Staff Writer

The Ministry of Finance says the audit process of the Public Service Employee Medical Aid Scheme (PSEMAS) launched last year is still on-going, with 75 percent of the main members and 95 percent of dependents having been verified as part of measures to reduce fraud and abuse of the government employee’s medical fund.

The member audit comes as media reports attributed to the International Monetary Fund (IMF) revealed the medical aid fund has been losing close to a billion dollars annually to fraud, abuse, waste and collusion.

“During the first phase of the verification 95 percent of dependents were verified and those who do not meet the requirements were terminated whilst only 75 percent of the main members were verified and those who do not meet the requirements terminated however the process is still on going,” Ministry of Finance Spokesperson Tonateni Shidhudhu said.

“All dependents who turned 21 years and have not submitted their proof of registration for the current academic year are automatically terminated by PSEMAS through its administrators Methealth upon their 21st birthday as well as those that have exceeded the maximum age of 25 years and are not mentally/and/or physically disabled.

“However, those that are 25 years old and are mentally and or physically challenged can remain on the system provided that there is proof – a letter from the Ministry of Gender, Equality and Poverty Eradication that they are registered as beneficiaries of social grants accompanied by report from a Medical Doctor.”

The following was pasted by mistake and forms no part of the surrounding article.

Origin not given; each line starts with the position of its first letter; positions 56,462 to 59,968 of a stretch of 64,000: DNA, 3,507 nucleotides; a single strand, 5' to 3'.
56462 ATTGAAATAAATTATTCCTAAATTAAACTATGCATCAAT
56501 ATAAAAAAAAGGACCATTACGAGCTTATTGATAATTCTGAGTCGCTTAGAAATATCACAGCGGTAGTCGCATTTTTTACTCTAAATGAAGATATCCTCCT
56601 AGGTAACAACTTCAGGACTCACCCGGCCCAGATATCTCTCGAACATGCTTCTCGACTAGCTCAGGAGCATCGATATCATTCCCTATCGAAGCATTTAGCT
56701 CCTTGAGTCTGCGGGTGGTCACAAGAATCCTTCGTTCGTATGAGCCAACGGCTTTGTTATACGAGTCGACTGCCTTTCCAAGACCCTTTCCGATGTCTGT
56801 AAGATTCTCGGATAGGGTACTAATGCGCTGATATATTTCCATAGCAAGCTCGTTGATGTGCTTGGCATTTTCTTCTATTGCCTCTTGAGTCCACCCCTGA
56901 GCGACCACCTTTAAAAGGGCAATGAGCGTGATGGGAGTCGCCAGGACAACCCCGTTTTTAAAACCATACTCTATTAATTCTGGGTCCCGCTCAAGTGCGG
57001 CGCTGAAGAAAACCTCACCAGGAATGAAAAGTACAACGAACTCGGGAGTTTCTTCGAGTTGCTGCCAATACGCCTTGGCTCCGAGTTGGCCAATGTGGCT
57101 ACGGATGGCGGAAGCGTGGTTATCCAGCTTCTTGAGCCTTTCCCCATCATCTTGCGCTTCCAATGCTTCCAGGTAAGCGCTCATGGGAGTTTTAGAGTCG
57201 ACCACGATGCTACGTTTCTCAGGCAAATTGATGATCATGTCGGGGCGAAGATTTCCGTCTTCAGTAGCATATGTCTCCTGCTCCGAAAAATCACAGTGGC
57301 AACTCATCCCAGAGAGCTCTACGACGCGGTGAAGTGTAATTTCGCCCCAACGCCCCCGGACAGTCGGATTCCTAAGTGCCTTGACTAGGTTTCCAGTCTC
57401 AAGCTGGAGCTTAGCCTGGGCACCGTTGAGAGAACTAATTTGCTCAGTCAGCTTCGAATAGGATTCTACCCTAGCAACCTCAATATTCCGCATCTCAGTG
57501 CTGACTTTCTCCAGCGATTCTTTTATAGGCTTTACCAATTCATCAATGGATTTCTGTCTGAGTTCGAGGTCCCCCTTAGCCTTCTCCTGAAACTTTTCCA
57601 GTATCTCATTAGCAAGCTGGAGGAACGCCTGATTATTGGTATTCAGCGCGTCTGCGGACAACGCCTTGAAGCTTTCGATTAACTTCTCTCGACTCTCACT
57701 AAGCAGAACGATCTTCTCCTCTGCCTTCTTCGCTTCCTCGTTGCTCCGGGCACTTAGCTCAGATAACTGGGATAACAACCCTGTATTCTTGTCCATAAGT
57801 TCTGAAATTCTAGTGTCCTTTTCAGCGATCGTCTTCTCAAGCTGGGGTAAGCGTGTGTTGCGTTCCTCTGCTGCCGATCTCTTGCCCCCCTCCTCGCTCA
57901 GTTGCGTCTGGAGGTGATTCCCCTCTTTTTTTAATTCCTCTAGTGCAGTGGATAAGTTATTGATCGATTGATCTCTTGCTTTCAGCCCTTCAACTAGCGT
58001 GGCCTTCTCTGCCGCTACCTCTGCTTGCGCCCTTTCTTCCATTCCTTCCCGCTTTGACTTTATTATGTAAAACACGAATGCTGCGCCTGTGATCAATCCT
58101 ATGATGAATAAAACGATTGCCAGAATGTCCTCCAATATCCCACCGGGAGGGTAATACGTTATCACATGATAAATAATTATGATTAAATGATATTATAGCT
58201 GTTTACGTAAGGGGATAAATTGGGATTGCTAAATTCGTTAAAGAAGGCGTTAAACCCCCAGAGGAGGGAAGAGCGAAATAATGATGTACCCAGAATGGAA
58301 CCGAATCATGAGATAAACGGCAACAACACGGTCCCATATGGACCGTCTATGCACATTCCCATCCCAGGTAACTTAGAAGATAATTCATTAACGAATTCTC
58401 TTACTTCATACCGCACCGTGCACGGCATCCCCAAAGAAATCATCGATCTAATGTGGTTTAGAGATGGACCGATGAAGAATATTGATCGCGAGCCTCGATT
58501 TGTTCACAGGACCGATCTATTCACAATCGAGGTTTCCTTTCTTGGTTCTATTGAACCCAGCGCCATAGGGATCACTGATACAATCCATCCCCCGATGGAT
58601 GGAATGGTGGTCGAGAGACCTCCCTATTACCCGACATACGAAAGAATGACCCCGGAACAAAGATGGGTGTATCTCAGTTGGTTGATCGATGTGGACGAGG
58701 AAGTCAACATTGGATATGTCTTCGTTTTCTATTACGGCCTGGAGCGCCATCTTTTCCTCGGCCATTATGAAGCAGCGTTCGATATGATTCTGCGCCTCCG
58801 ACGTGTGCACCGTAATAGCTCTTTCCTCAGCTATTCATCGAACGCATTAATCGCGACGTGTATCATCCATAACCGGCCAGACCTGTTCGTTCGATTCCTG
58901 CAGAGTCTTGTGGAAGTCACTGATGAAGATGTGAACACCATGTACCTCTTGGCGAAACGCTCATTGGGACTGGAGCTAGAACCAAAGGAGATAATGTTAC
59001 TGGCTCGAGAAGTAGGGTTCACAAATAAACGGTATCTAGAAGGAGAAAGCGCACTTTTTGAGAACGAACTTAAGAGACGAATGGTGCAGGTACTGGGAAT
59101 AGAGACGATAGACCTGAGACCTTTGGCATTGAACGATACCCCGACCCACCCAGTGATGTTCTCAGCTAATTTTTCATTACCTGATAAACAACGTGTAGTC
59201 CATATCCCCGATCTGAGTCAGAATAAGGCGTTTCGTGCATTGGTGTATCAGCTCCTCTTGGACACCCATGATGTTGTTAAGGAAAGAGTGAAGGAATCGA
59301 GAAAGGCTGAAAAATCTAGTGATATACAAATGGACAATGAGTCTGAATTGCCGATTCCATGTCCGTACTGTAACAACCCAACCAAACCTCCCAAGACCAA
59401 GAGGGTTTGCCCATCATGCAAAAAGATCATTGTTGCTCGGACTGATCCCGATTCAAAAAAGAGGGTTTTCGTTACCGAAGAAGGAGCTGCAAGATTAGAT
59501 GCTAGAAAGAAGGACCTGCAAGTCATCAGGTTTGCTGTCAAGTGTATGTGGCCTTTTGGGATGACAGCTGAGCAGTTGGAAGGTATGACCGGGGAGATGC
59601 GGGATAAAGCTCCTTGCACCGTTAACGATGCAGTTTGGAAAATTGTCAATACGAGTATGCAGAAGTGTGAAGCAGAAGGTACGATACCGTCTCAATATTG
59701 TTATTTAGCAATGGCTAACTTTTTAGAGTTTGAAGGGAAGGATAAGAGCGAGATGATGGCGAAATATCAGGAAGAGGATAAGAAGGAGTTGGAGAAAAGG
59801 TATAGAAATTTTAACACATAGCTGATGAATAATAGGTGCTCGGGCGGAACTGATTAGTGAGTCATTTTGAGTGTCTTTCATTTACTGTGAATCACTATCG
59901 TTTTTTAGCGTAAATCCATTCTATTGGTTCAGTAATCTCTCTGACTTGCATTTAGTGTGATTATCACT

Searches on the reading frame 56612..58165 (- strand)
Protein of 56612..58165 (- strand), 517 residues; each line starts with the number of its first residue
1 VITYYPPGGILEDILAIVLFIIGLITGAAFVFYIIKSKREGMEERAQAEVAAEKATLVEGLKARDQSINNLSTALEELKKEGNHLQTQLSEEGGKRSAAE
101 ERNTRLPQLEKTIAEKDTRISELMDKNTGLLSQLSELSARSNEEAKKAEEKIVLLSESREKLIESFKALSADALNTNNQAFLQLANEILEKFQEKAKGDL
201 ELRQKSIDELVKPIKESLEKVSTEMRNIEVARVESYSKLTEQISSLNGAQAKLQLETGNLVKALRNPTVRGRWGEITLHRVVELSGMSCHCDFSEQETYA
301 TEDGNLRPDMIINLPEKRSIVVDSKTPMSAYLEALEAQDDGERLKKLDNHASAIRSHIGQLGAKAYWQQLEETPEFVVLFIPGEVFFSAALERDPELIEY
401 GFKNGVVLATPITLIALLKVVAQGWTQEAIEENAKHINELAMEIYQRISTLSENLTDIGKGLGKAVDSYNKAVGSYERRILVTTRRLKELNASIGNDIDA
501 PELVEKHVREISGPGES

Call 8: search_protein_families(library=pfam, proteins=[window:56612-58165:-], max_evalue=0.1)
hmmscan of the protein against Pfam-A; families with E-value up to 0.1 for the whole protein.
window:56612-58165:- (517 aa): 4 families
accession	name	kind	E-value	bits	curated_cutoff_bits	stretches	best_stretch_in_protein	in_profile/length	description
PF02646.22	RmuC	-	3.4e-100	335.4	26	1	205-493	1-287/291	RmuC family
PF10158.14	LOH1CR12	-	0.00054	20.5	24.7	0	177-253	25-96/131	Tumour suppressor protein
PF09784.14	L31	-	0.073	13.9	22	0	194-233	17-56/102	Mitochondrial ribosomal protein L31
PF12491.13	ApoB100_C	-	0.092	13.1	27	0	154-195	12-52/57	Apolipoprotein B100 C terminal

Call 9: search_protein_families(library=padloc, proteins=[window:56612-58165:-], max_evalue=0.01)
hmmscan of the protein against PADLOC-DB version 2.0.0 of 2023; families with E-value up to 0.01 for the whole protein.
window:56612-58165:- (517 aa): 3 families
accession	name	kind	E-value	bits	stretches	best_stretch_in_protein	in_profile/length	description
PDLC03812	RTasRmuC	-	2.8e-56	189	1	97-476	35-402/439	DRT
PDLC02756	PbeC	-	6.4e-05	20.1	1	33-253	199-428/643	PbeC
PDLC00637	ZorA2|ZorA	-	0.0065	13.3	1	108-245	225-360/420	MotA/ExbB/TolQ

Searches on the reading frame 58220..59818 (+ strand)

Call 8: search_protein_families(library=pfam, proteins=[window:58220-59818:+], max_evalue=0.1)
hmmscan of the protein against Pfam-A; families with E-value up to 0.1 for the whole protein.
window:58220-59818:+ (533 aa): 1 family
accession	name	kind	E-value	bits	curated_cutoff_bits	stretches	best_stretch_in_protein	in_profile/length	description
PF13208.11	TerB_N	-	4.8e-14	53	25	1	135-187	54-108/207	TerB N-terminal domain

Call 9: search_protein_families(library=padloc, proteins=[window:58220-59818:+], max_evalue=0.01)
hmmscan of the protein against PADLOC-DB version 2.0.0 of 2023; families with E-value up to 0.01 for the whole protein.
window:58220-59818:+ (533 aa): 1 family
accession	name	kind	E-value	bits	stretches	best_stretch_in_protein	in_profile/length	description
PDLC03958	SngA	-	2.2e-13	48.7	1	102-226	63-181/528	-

Shidhudhu said all members; including non-contributing pensioners were terminated if their accounts were in arrears.

“Termination of membership is done on outstanding monthly premiums, which prompts the members to consult the Medical Aid Division upon discovering their termination and accounts are either settled in full or an agreement to settle the arrears is engaged in order to have the memberships re-instated. Non-contributing pensioners were terminated and informed of their arrears and once settled they get re-registered,” he said.

On efforts being made by the Finance ministry to control cost at the medical aid scheme, Shidhudhu said, “Government has commissioned a project to reform PSEMAS, outcome of which will be known by the end of 2020/2021 financial year. The reform will review PSEMAS rules and benefit structure, review PSEMAS governance structure and fiscal sustainability.”

Last year a peer review mechanism of the scheme which carries an estimated 290,000 beneficiaries identified more than 80 cases of suspicious activity attributed to service providers, including general health practitioners, dentists, hospitals, pharmacists and medical aid administrators.

Through the process, government recovered N$13 million; an additional N$23 million was expected to be recovered.